Hamilton researchers have recommended treatment for rare blood clotting

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Researchers at McMaster University are recommending a pair of treatments to fight Vaccine-induced thrombotic thrombocytopenia (VITT), identified in a small number of COVID-19 vaccine recipients.

A group from the McMaster Platelet Immunology Laboratory (MPIL), building off of previous investigations into a condition that prevents blood clotting, are suggesting that a combination of anti-clotting drugs with high doses of intravenous immunoglobulin — an antibody solution — may be effective against VITT.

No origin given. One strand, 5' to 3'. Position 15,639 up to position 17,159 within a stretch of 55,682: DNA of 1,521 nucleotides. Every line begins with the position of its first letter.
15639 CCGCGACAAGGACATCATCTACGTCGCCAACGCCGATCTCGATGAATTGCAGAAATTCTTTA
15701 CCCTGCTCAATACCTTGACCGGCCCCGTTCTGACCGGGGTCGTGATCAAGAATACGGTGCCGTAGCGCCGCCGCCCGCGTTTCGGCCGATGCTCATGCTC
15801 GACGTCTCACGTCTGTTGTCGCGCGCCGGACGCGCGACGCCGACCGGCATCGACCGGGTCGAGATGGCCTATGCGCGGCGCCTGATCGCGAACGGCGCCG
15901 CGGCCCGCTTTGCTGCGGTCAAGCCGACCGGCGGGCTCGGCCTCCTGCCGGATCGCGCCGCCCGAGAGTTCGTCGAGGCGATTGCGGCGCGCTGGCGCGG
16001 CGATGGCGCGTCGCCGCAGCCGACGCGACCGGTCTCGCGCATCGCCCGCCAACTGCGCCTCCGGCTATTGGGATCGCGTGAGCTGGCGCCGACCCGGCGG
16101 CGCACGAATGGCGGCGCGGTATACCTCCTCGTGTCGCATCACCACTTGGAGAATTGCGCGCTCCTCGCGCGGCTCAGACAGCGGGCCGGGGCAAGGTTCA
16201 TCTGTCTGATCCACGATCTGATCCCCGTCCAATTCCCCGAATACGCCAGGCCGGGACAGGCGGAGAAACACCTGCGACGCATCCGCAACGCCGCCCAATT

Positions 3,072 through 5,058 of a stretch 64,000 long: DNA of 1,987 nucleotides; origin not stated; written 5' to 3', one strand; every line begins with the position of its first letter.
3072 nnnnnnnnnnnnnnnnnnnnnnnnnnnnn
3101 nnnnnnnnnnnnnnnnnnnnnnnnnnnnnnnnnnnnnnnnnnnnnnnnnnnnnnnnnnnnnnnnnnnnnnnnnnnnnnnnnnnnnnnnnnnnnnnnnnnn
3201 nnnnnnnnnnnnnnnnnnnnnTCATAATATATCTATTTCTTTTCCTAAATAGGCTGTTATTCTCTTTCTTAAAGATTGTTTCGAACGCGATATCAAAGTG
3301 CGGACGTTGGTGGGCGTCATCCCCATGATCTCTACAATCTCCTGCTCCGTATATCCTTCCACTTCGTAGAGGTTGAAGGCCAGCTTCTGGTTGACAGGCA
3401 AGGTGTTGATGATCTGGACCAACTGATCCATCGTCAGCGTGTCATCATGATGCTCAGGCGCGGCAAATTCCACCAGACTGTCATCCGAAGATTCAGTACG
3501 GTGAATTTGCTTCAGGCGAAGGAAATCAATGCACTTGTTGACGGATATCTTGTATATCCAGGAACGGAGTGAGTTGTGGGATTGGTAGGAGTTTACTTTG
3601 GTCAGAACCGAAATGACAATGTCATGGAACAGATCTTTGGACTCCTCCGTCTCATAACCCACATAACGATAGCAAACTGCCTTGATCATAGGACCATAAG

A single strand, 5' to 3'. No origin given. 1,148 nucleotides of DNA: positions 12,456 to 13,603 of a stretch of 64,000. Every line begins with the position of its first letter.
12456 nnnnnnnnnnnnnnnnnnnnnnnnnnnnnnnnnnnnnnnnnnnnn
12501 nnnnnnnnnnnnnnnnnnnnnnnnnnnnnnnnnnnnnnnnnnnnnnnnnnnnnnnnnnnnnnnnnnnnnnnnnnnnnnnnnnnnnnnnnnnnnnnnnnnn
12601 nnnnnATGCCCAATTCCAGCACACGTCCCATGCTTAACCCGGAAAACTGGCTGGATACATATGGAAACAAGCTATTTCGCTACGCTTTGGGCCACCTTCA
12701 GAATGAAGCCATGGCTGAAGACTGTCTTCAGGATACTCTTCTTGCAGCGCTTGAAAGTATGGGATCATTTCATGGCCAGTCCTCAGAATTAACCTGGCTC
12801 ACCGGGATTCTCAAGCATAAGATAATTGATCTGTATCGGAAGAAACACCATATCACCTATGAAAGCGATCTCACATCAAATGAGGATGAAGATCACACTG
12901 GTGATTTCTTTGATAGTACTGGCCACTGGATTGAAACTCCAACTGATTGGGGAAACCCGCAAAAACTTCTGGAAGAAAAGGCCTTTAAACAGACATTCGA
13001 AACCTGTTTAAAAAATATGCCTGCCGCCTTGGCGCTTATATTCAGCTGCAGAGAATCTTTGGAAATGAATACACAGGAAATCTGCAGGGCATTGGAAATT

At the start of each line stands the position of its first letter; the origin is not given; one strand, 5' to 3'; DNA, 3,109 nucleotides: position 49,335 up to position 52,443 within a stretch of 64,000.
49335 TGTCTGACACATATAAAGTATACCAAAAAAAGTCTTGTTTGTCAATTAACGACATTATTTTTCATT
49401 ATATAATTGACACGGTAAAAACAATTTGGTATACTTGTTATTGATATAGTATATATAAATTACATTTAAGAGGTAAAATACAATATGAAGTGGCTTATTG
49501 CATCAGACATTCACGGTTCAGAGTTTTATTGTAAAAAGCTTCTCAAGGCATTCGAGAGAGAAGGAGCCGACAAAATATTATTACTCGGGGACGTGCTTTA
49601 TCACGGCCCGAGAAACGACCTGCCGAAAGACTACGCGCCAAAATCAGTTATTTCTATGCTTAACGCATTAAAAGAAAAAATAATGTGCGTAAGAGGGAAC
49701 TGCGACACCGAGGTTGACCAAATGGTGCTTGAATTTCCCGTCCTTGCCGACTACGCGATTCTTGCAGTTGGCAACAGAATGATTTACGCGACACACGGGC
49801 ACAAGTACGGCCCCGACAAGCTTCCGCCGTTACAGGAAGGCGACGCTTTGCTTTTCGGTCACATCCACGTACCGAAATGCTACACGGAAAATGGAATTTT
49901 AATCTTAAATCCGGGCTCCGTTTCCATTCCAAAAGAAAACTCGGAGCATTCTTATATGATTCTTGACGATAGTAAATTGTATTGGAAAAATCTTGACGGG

VITT has been associated with but not definitively linked to the viral vector shots from Oxford-AstraZeneca and Johnson & Johnson.

The McMaster experts say the disorder occurs when antibodies attack a blood protein, called platelet factor 4 (PF4), which results in the activation of platelets in the blood, causing them to clump together and form clots.

The study on the McMaster treatment, published in the New England Journal of Medicine, surrounded three Canadian patients who received the AstraZeneca vaccine and subsequently developed VITT. Two suffered clotting in their legs and the third had clots blocking arteries and veins inside the brain.